8 Things I'm Doing to Save Money #MinimalismChallenge
As I said in my first post about minimalism, I'm not trying to give advice as I'm really not qualified to but I'm documenting everything on this blog as a means of accountability and because I refuse to jeopardise any trust, it's a pretty tight situation we've got going on.
But saving money and learning to budget is one of the big things on my minimalism journey so again, this will be something I'm sharing on this blog. I actually tweeted about doing it and got a really good response so here goes! Once again, I'm in no way qualified and actually used to be really bad with money so I'm really trying to learn. (But my mum, aka ex Bank Manager has given me loads of ideas to bear in mind so these have come from a pretty finance savy mind...)
These are the five things I'm trying to do to save money.
1. Decide upon a goal.
Goal setting is pretty integral for life, especially if you want to accomplish anything and saving money is no different. Whether you're saving for a car, a house or simply want to build a bit of a safety net, having this goal in mind is helpful. I personally want to get to a stage with my finances where I have a decent safety net for either emergencies or to put towards something that requires a bit more money that usual (we're talking if my phone was stolen. Legit emergencies).
2. Write everything down.
I think this is pretty much been included on every single budgeting advice article ever but that's because it works. By recording everything I spend, it makes you realise where your money is going and it holds yourself accountable. If you look over your weekly spends and see you spent £10 on coffee instead of going towards a car, you know where to keep yourself in line.
3. Work from Daily, Weekly and Monthly Budgets
I'm quite new to creating a budget with an end goal in mind, and recently discovered the Daily Budget app. You enter in your monthly income, rent and regular payments (phone bill, gym etc) and then select how much you'd like to save. It then works out your daily budget. You can then add any extra expenditure in like groceries and it deducts your daily budget. So if your daily budget is £10, if you spent £20 on your food shop, you lose two day's budget. I would suggest giving it a download and having a play. I really like it and it's really aesthetically pleasing as well!
4. Cash only.
I discussed this in my 12 Weeks of No Spending post but I'm on a strict no cards policy. I personally only have a debit card but going along with my woo-woo mindfulness state of mind, I really want to encourage the mind to money contact that goes with spending cash. By spending cash only (aside from direct debits etc), it means your current bank balance is pretty much accurate.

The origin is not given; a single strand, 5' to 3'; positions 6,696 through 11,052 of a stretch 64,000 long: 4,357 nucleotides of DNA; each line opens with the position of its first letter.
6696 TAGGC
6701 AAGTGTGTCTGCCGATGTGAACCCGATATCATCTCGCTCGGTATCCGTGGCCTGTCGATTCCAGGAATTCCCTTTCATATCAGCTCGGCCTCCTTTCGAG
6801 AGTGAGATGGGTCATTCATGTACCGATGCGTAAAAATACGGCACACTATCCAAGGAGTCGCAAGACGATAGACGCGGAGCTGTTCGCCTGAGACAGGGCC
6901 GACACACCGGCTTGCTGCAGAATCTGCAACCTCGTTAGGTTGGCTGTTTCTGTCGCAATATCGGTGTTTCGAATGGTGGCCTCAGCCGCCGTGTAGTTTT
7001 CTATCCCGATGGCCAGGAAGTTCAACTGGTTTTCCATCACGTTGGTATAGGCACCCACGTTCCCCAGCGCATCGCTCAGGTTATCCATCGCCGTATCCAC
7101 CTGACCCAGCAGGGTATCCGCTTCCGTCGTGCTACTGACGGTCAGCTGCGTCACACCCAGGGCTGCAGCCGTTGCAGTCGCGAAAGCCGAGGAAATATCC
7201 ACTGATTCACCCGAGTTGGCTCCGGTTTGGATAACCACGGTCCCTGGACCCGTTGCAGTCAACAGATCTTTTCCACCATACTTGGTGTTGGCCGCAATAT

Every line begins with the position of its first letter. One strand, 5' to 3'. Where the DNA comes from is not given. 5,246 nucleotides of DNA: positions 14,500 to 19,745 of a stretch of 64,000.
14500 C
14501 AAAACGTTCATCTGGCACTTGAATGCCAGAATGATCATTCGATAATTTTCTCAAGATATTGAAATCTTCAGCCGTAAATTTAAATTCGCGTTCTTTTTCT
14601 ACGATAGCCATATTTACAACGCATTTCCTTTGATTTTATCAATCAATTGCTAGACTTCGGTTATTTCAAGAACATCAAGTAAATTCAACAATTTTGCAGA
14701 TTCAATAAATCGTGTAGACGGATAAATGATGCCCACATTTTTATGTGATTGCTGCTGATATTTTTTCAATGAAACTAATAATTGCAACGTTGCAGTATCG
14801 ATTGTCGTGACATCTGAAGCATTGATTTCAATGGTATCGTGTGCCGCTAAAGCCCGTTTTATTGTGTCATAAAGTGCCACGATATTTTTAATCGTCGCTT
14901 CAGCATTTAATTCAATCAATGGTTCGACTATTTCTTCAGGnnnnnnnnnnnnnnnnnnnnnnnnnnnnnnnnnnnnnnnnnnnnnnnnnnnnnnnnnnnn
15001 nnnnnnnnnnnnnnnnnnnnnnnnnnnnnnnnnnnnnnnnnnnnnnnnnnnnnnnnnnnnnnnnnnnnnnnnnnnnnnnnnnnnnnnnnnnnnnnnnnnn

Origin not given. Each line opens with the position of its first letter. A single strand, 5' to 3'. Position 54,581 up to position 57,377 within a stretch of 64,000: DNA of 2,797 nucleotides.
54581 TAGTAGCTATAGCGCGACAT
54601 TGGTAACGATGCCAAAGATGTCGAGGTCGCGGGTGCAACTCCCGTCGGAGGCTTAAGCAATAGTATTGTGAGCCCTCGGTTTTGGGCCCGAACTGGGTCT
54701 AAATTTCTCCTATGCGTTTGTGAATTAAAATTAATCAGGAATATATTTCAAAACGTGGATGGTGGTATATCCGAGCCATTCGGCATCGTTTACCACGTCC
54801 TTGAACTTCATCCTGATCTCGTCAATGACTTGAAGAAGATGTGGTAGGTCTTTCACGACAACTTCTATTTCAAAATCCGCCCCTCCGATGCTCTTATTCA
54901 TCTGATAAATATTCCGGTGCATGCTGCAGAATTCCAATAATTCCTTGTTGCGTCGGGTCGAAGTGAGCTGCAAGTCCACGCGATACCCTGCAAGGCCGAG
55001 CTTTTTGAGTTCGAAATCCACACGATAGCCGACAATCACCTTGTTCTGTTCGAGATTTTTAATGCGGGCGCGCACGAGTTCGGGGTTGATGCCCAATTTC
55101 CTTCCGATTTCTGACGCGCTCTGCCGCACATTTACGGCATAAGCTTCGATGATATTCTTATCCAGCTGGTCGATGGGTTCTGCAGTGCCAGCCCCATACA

5. Check my bank balance on the regular.
One of my main issues has always been not keeping a close eye on what my bank balance is (I once went 2 months without checking it...) so I'm now trying to check it at least once a week. Not only is this to ensure that direct debits and standing orders went out (rent is very important), you'll help to acknowledge whether there was any unexpected charges or fraud. Obviously if you're spending cash, there shouldn't be any surprises but better safe than sorry.
6. Cut out regular frivolity.
My mum always goes on about the 'Latte factor' which is the regular buying of takeaway coffee and honestly, this is something I ended up falling victim to. When coffee's are 'only' £2.50, it's easy to buy them and honestly, I wish I'd saved all those £2.50's and put them towards something tangible. I'm trying to bring a thermos of filter coffee with me so I don't miss out on a necessary caffeine hit. I don't think this means saying know to meeting your friend for a coffee, just not grabbing a costa on the reg.
7. Packed lunches.
Pretty much everyone in my old office complained about spending too much on lunch and it's true. If you're buying lunch from Tesco, the cheapest sandwich you'll find is around £2 and meal deals are £3. Do the math. I'm trying to bring my own lunch to university when I'm in as buying food from Aldi is so much cheaper.
8. Cut out temptation.
I'm a sucker for youtube videos and I have a strong feeling that watching endless hauls promotes the want to shop. So I've gone cold turkey. I've also unfollowed favourite stores and brands on Twitter and Instagram to avoid wanting to buy them. I used to spend time browsing websites like ASOS, but no more. And I've also deleted every single shopping app from my phone. I've got this.
So these are the main things I'm trying to keep in mind when saving money. I know some of them will seem ridiculous to some but with the prospect of having to enter the real world soon, this is something that I don't have an option to ignore. I know it'll be hard, but I'm prepared. (I think).
Let me know on Twitter if you're also serious about saving money too! You can totally be part of my support network.